Asthma affects more than 300 million people worldwide. Of these, 10-15% have severe asthma, which is refractory to commonly available drugs. New drugs are needed because those that are currently available cannot control symptoms and exacerbations in all patients and can cause adverse reactions.
In the past 10 years, advances in asthma genetics, airway biology, and immune cell signaling have led to the development of small molecule therapeutics and biologic agents.
Several new classes of asthma drugs have been evaluated in randomized controlled trials:
- ultra long acting beta agonists
- modulators of the interleukin 4 (IL-4), IL-5, IL-13, and IL-17 pathways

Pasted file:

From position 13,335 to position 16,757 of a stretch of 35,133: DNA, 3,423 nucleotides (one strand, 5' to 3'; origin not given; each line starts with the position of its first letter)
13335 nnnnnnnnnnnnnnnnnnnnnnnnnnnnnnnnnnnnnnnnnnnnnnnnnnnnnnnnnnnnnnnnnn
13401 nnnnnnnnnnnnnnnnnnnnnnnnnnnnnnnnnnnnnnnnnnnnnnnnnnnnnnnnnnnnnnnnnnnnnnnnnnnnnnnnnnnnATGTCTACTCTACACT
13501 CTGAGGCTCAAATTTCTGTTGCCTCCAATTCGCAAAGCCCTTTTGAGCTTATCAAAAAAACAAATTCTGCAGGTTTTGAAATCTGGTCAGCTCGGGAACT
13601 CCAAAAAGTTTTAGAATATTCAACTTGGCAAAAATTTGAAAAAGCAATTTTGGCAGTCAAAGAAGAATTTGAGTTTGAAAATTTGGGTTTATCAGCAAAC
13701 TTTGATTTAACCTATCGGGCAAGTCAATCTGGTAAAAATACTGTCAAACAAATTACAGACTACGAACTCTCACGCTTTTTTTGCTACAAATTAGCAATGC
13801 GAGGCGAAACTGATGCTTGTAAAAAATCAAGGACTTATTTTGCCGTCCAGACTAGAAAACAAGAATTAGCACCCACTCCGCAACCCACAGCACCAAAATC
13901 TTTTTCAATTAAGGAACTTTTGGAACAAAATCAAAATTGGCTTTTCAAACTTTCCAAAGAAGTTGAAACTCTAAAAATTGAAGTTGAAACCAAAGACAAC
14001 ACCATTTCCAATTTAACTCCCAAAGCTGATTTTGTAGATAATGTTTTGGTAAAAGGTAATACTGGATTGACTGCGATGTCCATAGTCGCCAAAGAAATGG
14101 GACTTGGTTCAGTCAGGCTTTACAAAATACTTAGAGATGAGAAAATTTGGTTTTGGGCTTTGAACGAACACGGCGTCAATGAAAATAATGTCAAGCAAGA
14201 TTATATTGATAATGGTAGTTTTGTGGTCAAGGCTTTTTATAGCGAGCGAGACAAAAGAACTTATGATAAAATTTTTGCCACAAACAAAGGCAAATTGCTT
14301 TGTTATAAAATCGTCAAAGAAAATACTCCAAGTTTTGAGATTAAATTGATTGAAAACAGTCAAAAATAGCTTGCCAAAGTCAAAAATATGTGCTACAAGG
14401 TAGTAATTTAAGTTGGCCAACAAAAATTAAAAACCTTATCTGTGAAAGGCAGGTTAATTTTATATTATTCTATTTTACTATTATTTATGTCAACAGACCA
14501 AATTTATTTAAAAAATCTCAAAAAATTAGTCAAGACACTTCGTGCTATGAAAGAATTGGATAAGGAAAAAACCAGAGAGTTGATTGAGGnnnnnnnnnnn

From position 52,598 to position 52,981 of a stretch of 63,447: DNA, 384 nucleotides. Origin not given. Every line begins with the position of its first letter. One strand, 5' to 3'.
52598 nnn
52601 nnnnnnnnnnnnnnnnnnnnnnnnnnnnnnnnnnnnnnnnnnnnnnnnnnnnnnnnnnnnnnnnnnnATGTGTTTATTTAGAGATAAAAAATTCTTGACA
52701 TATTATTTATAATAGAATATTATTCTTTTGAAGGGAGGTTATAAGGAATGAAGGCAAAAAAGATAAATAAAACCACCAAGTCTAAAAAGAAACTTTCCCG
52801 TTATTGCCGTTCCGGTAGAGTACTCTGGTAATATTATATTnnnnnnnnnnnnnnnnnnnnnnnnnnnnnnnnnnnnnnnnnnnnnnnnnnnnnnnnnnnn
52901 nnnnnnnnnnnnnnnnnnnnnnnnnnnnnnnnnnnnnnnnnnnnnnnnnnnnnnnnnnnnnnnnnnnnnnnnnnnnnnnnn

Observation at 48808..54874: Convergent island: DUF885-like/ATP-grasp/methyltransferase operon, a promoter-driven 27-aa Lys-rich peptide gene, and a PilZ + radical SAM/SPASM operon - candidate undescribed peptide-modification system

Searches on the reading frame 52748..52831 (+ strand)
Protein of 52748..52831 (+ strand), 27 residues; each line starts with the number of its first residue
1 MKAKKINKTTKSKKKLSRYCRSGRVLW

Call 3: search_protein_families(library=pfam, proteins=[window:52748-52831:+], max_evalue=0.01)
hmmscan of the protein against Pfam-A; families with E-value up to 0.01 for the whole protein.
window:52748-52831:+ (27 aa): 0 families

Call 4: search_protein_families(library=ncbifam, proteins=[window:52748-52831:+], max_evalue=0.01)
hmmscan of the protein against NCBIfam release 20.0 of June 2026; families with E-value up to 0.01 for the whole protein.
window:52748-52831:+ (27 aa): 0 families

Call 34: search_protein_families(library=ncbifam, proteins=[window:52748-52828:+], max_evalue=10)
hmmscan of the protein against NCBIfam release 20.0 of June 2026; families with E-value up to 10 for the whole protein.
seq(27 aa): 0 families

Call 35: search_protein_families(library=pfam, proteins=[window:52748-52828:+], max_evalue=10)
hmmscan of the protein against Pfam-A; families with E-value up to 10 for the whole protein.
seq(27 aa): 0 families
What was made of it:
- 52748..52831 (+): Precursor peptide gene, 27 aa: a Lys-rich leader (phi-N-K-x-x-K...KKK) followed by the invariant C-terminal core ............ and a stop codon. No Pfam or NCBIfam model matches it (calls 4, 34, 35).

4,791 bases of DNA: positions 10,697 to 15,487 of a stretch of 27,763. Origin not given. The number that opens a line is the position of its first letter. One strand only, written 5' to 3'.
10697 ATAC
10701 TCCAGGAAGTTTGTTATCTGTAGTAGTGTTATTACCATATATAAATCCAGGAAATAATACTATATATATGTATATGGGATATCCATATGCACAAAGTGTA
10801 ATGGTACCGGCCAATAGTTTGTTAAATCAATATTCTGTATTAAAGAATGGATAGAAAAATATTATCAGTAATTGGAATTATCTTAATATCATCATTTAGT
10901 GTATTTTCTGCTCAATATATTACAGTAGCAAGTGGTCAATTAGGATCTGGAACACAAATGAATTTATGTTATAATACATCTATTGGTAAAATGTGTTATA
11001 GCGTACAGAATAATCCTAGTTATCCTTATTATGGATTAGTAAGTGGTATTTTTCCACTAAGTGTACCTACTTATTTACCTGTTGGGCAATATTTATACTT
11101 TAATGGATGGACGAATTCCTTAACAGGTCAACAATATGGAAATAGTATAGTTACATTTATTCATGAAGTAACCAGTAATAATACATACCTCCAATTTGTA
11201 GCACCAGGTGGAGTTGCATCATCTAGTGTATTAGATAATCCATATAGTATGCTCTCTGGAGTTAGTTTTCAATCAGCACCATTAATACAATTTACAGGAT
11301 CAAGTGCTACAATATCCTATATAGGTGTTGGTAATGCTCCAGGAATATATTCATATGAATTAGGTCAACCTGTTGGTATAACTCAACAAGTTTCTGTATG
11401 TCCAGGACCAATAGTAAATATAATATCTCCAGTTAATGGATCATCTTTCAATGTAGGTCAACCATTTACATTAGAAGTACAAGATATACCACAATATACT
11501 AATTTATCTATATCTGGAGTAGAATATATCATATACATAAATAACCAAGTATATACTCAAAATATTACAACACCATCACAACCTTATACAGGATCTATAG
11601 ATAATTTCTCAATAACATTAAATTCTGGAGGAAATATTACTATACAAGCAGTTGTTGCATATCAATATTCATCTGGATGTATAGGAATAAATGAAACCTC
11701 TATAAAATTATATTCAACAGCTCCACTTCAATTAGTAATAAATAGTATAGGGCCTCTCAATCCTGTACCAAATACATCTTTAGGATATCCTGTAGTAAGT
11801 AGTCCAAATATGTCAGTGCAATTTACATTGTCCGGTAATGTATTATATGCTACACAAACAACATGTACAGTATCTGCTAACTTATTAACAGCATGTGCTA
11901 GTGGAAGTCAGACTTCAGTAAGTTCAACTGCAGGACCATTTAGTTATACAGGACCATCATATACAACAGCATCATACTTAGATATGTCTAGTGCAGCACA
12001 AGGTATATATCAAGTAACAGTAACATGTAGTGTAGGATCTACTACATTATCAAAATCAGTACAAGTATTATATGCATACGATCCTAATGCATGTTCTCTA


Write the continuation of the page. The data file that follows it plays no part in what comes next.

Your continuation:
Other new drug classes remain in earlier phases of development:
- dissociated corticosteroids
- CXC chemokine receptor 2 antagonists
- toll-like receptor 9 agonists
- and tyrosine kinase inhibitors
Despite some preliminary efficacy data, there is insufficient evidence to make strong recommendations about the use of these newer agents. Future research will focus on:
- clinical efficacy of the biologic agents
- effect of newer agents on severe asthma in pediatric patients
- biology of non-eosinophilic and corticosteroid resistant asthma
Asthma: pathogenesis and novel drugs for treatment. BMJ 2014; 349 doi: http://dx.doi.org/10.1136/bmj.g5517 (Published 24 November 2014)
Cite this as: BMJ 2014;349:g5517
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